Several studies have reported that obesity is associated with oxidative stress caused by an imbalance related to inadequate antioxidant defenses and an increase in the proportion of free radical formation [65, 74]. However, other studies suggest that obesity per se can induce systemic oxidative stress through multiple biochemical mechanisms, such as the generation of superoxide NADPH oxidase, oxidative phosphorylation, glyceraldehyde autoxidation, activation of PKC, and pathways of hexosamine and polyol. Hyperleptinemia, tissue dysfunction, low antioxidant defenses, chronic inflammation, and the generation of postprandial ROS are factors involved in the development of obesity in which oxidative stress participates [75] (Figure 5). As the increase in oxidative stress in accumulated fat is, at least in part, the underlying cause of adipocytokine dysregulation and the development of the metabolic syndrome [76], it is known that obesity induces oxidative stress through various mechanisms such as chronic inflammation, endothelial dysfunction, and mitochondrial dysfunction [77].

In vitro and in vivo studies suggest that obesity may be caused by oxidative stress through the proliferation of preadipocytes and increased size of differentiated adipocytes [63, 64]. The mass of adipose tissue increases when the pre-adipocytes differentiated in the terminal phase re-enter the cell cycle and undergo proliferation, process called adipogenesis, which includes the proliferation of preadipocytes and their differentiation into mature adipocytes [64]. It has been shown that ROS are implicated in both events. The proliferation of pre-adipocytes activated by ROS participates in the development of metabolic disorders, which generate more ROS through mechanisms that include chronic inflammation of adipocytes, oxidation of fatty acids, excessive oxygen consumption, and accumulation of cell damage, diet, and mitochondrial activity [64, 78]. Abnormal generation of ROS induces cellular dysregulation in many other tissues and promotes obesity [65].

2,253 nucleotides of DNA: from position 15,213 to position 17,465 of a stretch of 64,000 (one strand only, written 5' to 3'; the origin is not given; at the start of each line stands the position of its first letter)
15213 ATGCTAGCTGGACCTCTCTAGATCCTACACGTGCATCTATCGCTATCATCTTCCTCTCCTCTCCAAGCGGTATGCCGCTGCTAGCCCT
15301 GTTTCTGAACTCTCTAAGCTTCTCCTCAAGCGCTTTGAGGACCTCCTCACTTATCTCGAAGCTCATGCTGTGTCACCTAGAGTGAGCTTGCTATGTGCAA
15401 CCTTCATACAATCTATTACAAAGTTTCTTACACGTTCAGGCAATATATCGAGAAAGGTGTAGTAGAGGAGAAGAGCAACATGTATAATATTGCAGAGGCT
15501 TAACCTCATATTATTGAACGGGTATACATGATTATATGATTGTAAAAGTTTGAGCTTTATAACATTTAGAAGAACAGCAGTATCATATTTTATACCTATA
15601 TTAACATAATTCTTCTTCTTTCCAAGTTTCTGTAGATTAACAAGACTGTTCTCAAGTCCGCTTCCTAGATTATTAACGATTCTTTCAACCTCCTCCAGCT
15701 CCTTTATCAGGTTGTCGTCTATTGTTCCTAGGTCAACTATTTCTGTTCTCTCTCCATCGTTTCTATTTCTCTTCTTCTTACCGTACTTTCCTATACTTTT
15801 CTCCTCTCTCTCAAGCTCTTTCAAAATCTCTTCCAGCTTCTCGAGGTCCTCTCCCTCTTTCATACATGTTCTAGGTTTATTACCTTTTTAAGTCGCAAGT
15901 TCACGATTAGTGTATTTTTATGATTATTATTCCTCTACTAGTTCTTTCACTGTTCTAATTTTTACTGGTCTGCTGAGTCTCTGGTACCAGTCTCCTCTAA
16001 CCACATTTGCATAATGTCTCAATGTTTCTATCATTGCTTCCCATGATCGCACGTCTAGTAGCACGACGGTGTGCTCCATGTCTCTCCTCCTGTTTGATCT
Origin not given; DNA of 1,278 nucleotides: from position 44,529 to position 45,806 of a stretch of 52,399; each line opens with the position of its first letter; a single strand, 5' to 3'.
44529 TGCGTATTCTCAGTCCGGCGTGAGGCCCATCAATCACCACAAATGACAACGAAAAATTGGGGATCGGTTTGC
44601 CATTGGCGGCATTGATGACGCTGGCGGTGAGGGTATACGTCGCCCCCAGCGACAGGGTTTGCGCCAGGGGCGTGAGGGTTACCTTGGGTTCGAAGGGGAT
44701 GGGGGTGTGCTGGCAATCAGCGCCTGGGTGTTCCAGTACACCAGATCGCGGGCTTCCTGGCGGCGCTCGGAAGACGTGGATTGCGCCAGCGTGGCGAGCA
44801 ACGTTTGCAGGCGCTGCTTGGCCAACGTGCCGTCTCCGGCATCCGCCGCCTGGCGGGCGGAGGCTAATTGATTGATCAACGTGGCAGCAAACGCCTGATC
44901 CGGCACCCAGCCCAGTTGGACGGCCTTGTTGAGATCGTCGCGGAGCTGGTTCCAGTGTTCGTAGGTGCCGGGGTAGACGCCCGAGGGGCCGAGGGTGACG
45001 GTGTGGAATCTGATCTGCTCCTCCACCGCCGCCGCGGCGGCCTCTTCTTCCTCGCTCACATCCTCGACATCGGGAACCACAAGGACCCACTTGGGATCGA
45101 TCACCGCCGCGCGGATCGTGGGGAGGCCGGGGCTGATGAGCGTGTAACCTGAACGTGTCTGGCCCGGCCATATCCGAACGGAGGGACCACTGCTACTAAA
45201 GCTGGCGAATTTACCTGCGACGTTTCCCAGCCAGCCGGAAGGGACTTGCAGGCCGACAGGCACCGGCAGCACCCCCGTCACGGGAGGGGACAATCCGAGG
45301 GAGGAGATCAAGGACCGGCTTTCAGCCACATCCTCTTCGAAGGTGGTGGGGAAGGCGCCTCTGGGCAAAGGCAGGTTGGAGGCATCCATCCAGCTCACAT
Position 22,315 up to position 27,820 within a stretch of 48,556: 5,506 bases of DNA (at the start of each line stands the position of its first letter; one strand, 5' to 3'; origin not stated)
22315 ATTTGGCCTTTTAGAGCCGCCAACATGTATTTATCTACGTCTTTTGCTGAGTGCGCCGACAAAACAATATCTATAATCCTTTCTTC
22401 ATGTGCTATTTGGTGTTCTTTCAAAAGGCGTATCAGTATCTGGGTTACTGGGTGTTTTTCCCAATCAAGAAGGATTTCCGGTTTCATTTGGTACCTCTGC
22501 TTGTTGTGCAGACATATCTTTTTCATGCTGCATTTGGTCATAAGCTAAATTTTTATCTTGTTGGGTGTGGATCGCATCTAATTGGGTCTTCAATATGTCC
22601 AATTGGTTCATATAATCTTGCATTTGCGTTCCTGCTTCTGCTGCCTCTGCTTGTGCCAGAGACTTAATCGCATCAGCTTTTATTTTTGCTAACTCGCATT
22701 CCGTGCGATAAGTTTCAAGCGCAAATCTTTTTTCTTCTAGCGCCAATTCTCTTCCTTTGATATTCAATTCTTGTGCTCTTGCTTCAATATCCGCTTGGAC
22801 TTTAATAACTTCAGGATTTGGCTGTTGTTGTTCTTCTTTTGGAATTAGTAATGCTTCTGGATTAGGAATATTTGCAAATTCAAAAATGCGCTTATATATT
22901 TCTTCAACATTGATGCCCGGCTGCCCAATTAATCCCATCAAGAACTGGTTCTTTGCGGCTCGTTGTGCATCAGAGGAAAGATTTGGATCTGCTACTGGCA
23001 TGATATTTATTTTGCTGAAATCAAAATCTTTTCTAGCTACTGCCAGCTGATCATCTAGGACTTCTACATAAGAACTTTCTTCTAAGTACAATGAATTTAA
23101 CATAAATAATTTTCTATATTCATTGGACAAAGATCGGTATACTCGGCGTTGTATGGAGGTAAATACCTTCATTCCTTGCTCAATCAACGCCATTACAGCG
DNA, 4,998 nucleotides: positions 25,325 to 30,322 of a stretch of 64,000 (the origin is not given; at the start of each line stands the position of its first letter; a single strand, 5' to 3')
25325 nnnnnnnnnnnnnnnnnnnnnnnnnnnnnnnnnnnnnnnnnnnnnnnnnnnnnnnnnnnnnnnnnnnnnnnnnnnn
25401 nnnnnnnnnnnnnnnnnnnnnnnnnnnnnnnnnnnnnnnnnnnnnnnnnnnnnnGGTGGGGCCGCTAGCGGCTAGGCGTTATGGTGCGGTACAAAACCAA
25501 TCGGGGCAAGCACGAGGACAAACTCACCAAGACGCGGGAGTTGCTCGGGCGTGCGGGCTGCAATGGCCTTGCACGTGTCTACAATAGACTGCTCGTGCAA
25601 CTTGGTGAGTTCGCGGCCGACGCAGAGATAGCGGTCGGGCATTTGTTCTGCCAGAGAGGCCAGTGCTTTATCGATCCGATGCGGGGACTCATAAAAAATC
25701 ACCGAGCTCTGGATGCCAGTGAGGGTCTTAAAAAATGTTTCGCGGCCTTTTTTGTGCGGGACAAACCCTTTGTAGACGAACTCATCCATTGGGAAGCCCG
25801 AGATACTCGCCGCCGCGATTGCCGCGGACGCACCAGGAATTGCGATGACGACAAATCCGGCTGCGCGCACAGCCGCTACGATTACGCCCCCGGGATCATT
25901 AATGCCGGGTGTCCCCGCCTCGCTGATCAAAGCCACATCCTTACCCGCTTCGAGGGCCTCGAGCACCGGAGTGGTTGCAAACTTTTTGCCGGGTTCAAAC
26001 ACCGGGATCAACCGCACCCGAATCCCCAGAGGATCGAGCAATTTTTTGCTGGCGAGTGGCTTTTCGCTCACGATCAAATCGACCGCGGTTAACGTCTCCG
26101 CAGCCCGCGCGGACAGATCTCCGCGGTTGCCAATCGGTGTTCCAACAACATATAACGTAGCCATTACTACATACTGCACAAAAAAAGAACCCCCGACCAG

The generation of ROS by the accumulation of adipocytes through the activation of NADPH oxidase produces dysregulation of the expression of inflammatory adipocytokines that include adiponectin, PAI-1, IL-6, and MCP-1 and decrease in the production of antioxidant enzymes [71] (Figure 5). Some biomarkers that are known for oxidative stress in serum and urine plasma are: MDA, isoprostanes F-2 (F2-IsoP), Prostaglandin F2a 8-iso (8-isoPGF2a), and carbonylation proteins. A significant positive correlation has been observed between the corporal mass index (BMI) and the biomarkers of oxidative stress [79]. Lower activity of antioxidant enzymes Cu-Zn superoxide dismutase (SOD) [75], Cat [62], and glutathione peroxidase (GPx) has been reported in erythrocytes of obese subjects than in non-obese controls [75, 80, 81].

Obesity is an important risk factor for the development of MetS, diabetes mellitus, dyslipidemia, atherosclerosis, hypertension, insulin resistance, hepatic steatosis, non-alcoholic liver disease, and high morbidity and mortality. Sundry mechanisms may be involved in the development of comorbidity related to obesity, including the abnormal production of adipocytokines, aberrant oxidative stress, and dysregulated pro-inflammatory response in tissues such as muscle and liver. It has been reported that both obesity and oxidative stress can occur in the first two decades of life [82] and accumulated fat is considered an early indicator of the metabolic syndrome associated with obesity which is related to a multitude of different diseases [74]. Therefore, when there is an excess in oxidation, oxidative stress appears which becomes complex at all biological levels since it is not possible to measure it or define it with a single parameter [67]. For all the above reasons, the development of new therapies should be considered as a major objective [76] for the treatment and control of oxidative stress in obesity as well as for diseases in which oxidative stress is involved.

5.5. Insulin resistance and obesity

Insulin exerts its effect through binding to its receptor; the insulin receptor (IR) has two isoforms: IR-A and IR-B. IR-A is found mainly in the adult nervous system and has a much higher affinity for insulin than IR-B, and this latter is mainly found in adipose tissue, liver tissue, and skeletal muscle [83]. This receptor is constituted by two α- and two β-subunits with a molecular weight of 350 kDa. The α-subunits are located on the outside of the plasma membrane and contain insulin-binding sites, while the β-subunits have a transmembrane, a juxtamembrane and an intracellular domain, where tyrosine kinase activity is found [84].